For generations of pastors, seminary has been a rite of passage. Respected by many, required as a credential by a large number of denominations, seminary has been seen as a necessary last stop on journey to “real world” ministry.
Over the years, seminaries have crafted curricula that denominational leaders have judged to contain the essential elements for effective ministry – theology, hermeneutics, homiletics, Greek and Hebrew. More recently, courses in human psychology, counseling, culture, and organizational processes have crept into syllabuses to round out a core preparation. Even more recently, seminaries have begun to offer courses in leadership.
And yet, as I coach ministers across this country, I hear again and again the complaint that these pastors have been ill-prepared to face the realities of day-to-day ministering. This inadequacy often appears when the newly minted minister first sits down in the church board meeting.
The new pastor is nearly paralyzed: I’m the leader. What do I do now? What’s important? What’s not? This is intensified the moment conflict begins to develop. And panic often ensues when that conflict devolves on the pastor.
Over the years, I have been able to identify at least six things that pastors wish they had learned in seminary, but did not. Here are the first three.
Leadership isn’t a noun; it’s a verb.
It’s not a person, it’s an activity. When people talk about “born leaders,” they are typically describing a particular style of leadership that takes on a command and control character. People feel most comfortable when a strong leader of this genre steps up and takes responsibility to lead people in some prescribed direction. These leaders clarify direction and are good at mobilizing people to move in that clarified direction.
This activity of leadership, what we often describe as true leadership, is merely one activity that is effective in certain situations (e.g. when there is an emergency), and horrible in other situations (when the community must take responsibility to navigate tricky transitions).
Unfortunately, all too often people in positions of leadership have only this one leadership activity in their minds. This brings up the old adage, If you only have a hammer in your toolbox, everything looks like a nail. Applying the same failed activity over and over in the wrong situation will only lead to failure and disillusionment.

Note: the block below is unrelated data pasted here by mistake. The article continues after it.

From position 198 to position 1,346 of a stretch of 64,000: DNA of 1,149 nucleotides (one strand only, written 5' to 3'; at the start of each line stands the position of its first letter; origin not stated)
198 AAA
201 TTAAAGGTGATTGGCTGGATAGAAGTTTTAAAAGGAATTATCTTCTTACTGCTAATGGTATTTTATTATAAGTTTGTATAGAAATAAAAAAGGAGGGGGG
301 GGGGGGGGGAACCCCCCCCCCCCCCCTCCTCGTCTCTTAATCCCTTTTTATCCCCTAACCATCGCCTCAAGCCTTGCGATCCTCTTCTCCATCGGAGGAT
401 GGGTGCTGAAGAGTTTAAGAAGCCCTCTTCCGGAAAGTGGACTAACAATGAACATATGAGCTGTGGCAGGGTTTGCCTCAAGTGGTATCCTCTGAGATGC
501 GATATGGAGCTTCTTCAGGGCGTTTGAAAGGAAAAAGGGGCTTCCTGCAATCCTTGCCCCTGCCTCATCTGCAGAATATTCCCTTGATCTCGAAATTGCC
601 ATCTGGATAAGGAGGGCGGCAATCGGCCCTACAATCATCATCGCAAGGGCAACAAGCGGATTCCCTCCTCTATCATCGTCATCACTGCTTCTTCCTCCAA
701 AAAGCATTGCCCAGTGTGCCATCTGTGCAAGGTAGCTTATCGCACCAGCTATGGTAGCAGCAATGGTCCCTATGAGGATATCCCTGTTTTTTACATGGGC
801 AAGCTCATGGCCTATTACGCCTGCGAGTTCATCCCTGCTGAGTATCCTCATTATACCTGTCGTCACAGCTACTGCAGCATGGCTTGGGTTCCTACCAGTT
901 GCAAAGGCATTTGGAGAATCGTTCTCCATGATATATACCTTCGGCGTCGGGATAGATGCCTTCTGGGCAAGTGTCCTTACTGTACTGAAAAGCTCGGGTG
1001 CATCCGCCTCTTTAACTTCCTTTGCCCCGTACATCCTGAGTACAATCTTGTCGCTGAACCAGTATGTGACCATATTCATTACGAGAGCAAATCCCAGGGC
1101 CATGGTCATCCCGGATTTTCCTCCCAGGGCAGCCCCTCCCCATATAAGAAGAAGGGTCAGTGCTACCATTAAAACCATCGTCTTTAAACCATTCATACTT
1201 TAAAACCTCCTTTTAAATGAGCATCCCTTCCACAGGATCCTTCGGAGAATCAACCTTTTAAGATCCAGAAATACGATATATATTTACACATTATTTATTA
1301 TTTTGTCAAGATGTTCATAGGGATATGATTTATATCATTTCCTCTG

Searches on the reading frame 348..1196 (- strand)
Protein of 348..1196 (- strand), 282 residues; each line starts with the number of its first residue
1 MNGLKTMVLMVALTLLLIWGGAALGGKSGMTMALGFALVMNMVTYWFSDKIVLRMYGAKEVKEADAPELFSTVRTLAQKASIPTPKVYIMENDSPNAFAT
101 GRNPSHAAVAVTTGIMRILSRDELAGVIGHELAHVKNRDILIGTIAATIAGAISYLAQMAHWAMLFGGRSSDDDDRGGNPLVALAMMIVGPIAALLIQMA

Conflict is absolutely necessary in a thriving church culture.
I’m not saying that all conflict is healthy and constructive. Quite the contrary. Much of conflict is destructive. But the great strength of conflict is that it surfaces competing values and allows for clarity.
In a book I co-authored with Joe Jurkowski and Todd Hahn, Red Zone/Blue Zone: Turning Conflict Into Opportunity you can see how a leader can discover that conflict, seen as an opportunity rather than an enemy, will actually become your ally as a pastor.
We only grow when we are uncomfortable.
That’s right, life is about pain, though we live in a culture that avoids pain at all costs, and always seeks the win-win happy place. A watershed moment for a pastor is when he or she becomes aware of his or her own limitations and can begin to embrace those as opportunities rather than moral shortcomings.
I’ll keep exploring these important truths we don’t learn in seminary in a future post, but for now can I invite you to a learning experience with me and a few colleagues? re3vit@lize is the result of a new partnership between TAG Consulting and Gordon-Conwell Theological Seminary, a three year journey (two days each year) where we will explore together how to grow as a pastoral leader, lead change, mobilize your congregation, unleash the potential in the people you serve, and craft a thriving church culture where people can fulfill their God-given desires to belong, contribute, and make a difference. Please see the invitation below and join us in New England! For more information and to register, click on this link.
Dr. Jim Osterhaus is a Senior Partner at TAG Consulting and has served at one time or another as counselor/coach, professor, author, and consultant to a wide variety of organizations.